China’s most famous capitalist is a Communist.
Jack Ma, the creator of e-commerce giant Alibaba Group Holding Ltd., was identified as a Communist Party member Monday by party-run People’s Daily in an honor roll of people who contributed to modernizing China’s economy.
“There has been speculation before, but never anything public,” said business consultant Duncan Clark, author of “Alibaba: The House That Jack Ma Built.” “He had never discussed this before. There had been a sense that keeping this ambiguous was best in terms of his international profile and ambitions.”
Indeed, Mr. Ma was often seen as keeping his distance from Beijing. In an interview at the World Economic Forum in 2015, Mr. Ma said he had this advice for his employees dealing with the government: “Love them, don’t marry them.”
Some analysts viewed the disclosure of Mr. Ma’s membership as a public-relations move to burnish the party’s credibility, especially since China has long been seen to favor its state-owned enterprises over private-sector companies such as Alibaba.
This is the party saying, “Hey we have so many good guys after the [economic] reform,” said Steven Zhu, senior analyst at Pacific Epoch in Shanghai. “Luckily, Jack Ma is one of them.”
Mark Natkin, managing director at Marbridge Consulting in Beijing, said the news coincides with other recent efforts by the party to extend its influence.
“We are seeing an increasingly strong effort by the party to extend its control and influence to various corners of the business world,” Mr. Natkin said. “There will be increasing pressure…to wear a government-issued badge as a condition for being able to continue to operate smoothly in this market.”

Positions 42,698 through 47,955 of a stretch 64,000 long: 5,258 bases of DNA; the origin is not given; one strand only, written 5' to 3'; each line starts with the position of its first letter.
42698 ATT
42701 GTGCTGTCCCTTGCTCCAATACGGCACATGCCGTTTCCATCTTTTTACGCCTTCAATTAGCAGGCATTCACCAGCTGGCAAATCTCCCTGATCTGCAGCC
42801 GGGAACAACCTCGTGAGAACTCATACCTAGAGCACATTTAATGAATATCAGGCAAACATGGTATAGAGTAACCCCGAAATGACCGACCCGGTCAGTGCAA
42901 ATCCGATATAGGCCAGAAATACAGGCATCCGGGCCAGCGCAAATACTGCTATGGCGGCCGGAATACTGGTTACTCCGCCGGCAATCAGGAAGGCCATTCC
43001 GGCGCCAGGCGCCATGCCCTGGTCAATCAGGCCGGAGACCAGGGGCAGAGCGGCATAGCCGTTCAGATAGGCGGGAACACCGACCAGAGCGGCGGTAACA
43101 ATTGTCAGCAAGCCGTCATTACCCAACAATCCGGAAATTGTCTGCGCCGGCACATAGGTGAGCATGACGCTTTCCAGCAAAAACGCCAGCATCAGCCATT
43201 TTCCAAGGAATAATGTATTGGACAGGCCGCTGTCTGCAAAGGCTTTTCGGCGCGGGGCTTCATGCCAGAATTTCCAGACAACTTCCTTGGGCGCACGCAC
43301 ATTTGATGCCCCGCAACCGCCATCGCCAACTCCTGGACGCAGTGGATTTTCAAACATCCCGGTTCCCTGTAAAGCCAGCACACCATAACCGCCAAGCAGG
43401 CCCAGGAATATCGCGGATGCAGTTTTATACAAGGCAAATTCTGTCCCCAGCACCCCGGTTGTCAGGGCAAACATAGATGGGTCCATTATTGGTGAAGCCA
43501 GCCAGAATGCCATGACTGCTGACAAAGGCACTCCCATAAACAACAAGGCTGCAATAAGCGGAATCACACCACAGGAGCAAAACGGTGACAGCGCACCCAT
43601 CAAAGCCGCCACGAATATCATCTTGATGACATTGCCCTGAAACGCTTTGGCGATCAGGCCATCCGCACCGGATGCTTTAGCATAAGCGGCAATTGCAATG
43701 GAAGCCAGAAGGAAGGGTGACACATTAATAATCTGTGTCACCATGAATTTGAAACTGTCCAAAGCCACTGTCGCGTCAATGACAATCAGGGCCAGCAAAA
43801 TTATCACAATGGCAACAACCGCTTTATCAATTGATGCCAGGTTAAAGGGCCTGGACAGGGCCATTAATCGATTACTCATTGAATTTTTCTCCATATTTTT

A recent survey found that one-third of China’s private-sector entrepreneurs are party members, said Kellee Tsai, dean of humanities and social science at Hong Kong University of Science and Technology.
Mr. Ma’s announcement in September that he would step down as Alibaba’s executive chairman in one year prompted widespread speculation that he was being forced out by the party—leading to Mr. Ma’s public denial that he was pushed.
Even so, under President Xi Jinping the Communist Party is seeking to re-establish its pre-eminent role, and Mr. Clark said the prominent disclosure in People’s Daily of Mr. Ma’s party membership was a “sign of the times.”
“Under Xi, it’s party first,” he said. “Certainly Jack knows how to talk the talk when needed.”
One of Mr. Ma’s responsibilities as a party member is to pay dues. Those are set on a sliding scale, but the rate is 2% for people who earn more than 10,000 yuan ($1,441) a month. An Alibaba spokesperson declined to reveal Mr. Ma’s salary, but Forbes estimates his net worth at $35.1 billion.
Party members are also required to put party interests above all—raising a question of what would happen if Mr. Ma were forced to choose between party mandates and Alibaba shareholder interests.
“The political affiliation of any executive does not influence the company’s business decision-making process,” an Alibaba spokeswoman said when asked that question. “We follow all laws and regulations in countries where we operate as we fulfill our mission of making it easier for people to do business anywhere in the digital era.”
The spokeswoman couldn’t say how long Mr. Ma had been a party member. His affiliation wasn’t mentioned in Alibaba’s 2014 prospectus for its initial public offering.
The Wall Street Journal reported last year that Alibaba and other technology companies, including Tencent Holdings Ltd. and Baidu Inc., are required when called upon to help China’s authoritarian government hunt down criminal suspects, censor banned content and keep tabs on political dissidents.
Along with Mr. Ma, the honor roll of Chinese leaders who contributed to economic modernization included Pony Ma, chief executive of Tencent Holdings Ltd., and Robin Li, chief executive of Baidu Inc.
Neither were identified by the People’s Daily as party members. Pony Ma belongs to the National People’s Congress, China’s national legislature, and Mr. Li is a member of the Chinese People’s Political Consultative Conference, the country’s top political advisory body.
Courtesy: Wall Street Journal